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Nutrition + Diet

Why Coffee Impacts Women Differently (Hint: Hormones)


December 23, 2020

As a Brit it wasn’t until meeting my American husband that I discovered the buzz-inducing delight of a hot cup of joe. I had dalliances with varying forms of coffee in my twenties, but mostly the Mocha Choca Frappuccino kind (aka dessert in a cup), that bore little or no resemblance to the black-as-hell morning elixir that became the lifeblood of my thirties.

Every night my husband would set up his Mr. Coffee machine (a device that was totally foreign to me) with a mixture of ground coffee beans and espresso. And every morning he would wake up to freshly brewed, ridiculously strong coffee, whilst I sipped on my cup of English Breakfast Tea with almond milk.

Then, my tumultuous love affair with coffee began.

It didn’t take me long to adopt his coffee drinking habits, however. I began to love the energy-boosting buzz the jolt of caffeine gave me. I’ve always been a morning person and relish early starts, so even when I enforced a caffeine curfew of 12 or 1 p.m., I still had seven hours to consume my new drug of choice.

As a Holistic Nutritionist I’m passionate about the quality of what goes into my body, and over the years we switched to a low-acid, organic brand that we both loved. I justified my coffee addiction as I could list all the antioxidant- and polyphenol-boosting qualities of the black stuff. I could point to numerous studies that showed that coffee drinkers lived longer, and since it was my only real vice, I could validate the three or four large cups I was drinking a day. Until I couldn’t.

I started experiencing health issues.

Last year, after an extreme work schedule, punctuated by numerous cups of Nespresso (I was living in a hotel while working on location), I lost my period. My lab work showed that my thyroid was still in what conventional medicine considers the “normal” range. But it wasn’t functioning optimally. (I always look at blood work through a lens of thriving, not surviving.) This was causing cortisol dysregulation, adrenal fatigue, lack of periods, low energy, no sex drive, and hair loss.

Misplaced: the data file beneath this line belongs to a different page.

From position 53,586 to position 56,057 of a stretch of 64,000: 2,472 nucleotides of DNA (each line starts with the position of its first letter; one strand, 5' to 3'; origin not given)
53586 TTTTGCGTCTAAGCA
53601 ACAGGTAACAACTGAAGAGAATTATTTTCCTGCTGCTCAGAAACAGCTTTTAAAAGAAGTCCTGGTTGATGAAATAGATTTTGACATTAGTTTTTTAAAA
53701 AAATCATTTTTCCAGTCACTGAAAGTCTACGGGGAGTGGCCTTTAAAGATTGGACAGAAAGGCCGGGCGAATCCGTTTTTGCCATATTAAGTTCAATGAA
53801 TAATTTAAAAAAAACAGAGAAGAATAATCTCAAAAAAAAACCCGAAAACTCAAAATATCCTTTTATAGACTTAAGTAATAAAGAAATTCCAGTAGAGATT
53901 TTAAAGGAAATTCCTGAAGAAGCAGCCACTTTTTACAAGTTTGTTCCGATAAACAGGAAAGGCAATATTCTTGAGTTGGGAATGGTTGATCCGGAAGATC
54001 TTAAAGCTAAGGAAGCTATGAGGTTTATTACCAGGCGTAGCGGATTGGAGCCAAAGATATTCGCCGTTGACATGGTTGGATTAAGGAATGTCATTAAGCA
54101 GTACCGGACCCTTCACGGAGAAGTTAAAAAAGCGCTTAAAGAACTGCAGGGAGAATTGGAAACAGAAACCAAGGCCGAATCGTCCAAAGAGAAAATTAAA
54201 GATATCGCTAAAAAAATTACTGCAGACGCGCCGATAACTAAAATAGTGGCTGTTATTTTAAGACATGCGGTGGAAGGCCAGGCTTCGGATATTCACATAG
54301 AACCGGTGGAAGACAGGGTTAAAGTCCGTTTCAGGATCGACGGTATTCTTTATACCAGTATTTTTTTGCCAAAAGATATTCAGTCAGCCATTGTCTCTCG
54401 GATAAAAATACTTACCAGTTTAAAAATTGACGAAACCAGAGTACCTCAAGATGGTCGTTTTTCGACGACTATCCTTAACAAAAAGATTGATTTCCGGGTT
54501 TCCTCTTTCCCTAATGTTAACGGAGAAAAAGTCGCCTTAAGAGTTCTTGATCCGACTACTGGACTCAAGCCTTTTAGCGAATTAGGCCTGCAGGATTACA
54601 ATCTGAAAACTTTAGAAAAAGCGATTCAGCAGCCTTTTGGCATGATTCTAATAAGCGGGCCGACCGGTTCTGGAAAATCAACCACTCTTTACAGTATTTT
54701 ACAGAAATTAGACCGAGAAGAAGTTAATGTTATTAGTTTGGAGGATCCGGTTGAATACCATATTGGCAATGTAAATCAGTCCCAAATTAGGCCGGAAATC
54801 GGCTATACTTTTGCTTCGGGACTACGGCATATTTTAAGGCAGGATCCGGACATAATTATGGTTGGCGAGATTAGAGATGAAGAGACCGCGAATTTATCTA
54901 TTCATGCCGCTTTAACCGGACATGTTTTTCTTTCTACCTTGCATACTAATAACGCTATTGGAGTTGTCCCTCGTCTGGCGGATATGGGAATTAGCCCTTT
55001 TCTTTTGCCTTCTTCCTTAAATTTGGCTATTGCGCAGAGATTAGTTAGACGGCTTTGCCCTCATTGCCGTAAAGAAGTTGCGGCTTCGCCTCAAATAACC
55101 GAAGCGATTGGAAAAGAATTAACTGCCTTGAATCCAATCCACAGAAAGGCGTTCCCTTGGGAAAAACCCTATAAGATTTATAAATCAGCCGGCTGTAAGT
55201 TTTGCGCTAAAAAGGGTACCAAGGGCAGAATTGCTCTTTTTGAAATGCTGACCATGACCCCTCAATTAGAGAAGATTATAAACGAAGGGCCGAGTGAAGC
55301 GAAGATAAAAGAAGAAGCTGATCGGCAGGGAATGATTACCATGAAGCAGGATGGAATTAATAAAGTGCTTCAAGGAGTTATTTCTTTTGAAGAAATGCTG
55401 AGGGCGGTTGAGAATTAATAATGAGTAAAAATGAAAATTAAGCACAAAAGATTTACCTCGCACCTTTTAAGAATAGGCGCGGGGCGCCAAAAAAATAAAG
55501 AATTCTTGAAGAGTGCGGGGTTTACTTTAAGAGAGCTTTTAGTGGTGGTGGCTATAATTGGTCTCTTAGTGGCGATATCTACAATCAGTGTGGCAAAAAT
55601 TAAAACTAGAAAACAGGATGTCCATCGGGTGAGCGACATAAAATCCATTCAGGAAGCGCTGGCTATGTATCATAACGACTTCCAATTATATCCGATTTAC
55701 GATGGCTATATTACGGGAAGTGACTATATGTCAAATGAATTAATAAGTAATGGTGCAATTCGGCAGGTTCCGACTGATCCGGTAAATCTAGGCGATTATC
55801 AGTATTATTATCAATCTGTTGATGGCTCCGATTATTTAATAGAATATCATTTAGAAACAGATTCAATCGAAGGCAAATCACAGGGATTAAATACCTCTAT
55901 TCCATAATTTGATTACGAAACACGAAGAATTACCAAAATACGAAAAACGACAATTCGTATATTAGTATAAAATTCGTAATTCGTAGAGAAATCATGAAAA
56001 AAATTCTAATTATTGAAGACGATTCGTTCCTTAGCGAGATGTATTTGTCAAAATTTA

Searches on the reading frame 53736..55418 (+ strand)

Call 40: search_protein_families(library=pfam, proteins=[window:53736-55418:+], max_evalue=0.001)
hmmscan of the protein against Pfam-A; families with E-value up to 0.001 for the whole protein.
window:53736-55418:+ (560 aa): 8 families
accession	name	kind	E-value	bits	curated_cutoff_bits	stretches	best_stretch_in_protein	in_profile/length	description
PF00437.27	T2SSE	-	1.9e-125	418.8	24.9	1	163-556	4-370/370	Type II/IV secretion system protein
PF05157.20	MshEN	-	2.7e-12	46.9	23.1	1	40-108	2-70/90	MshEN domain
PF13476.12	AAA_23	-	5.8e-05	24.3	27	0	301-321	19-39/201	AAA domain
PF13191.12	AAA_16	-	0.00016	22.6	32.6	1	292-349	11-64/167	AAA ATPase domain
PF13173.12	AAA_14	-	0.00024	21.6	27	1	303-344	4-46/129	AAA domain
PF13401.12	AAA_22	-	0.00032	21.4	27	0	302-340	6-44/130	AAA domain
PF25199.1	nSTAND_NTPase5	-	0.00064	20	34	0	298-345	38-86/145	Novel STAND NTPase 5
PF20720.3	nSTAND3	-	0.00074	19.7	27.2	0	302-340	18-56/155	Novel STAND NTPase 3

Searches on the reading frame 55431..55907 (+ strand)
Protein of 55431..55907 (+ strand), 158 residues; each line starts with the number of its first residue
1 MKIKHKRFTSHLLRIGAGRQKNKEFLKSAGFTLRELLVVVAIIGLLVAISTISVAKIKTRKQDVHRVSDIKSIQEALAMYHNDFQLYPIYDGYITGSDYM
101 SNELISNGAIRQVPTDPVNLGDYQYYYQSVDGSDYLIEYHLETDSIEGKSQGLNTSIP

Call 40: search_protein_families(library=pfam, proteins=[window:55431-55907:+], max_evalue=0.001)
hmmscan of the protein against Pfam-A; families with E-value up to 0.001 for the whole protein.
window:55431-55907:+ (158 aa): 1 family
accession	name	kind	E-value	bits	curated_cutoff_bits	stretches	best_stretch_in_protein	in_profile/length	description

Low thyroid function, cortisol disregulation, and hormonal imbalances are all aspects of health I look at with my clients, so I jumped straight into a protocol that included improving the quality of my sleep, reducing my cardio, and a regime of cortisol-regulating, adrenal-boosting adaptogens and nootropics. But I didn’t quit coffee, even though that’s exactly what I would have told my clients to do.

The caffeine in coffee raises our cortisol levels (our stress and energy hormone). When we have elevated cortisol levels, the production of our thyroid hormone slows down. Low thyroid hormone (or more specifically, when we fail to convert one type of thyroid hormone, T4, to its energy-boosting counterpart, T3) can cause irregular or lack of menstrual cycles due to suppressed ovulation. Other symptoms include weight gain, hair loss, and feeling tired all the time. Of course, that’s when we reach for another hit of “false” energy-boosting coffee and send our adrenal glands screeching into submission.

My lack of periods lasted for almost six months. While I don’t have plans to start a family, I understand how important a well-functioning endocrine system is for overall health. (I advise all my female clients to prioritize and optimize their hormonal health, especially from their mid-thirties—the start of pre-menopause—onwards to ensure an easier ride through perimenopause and menopause.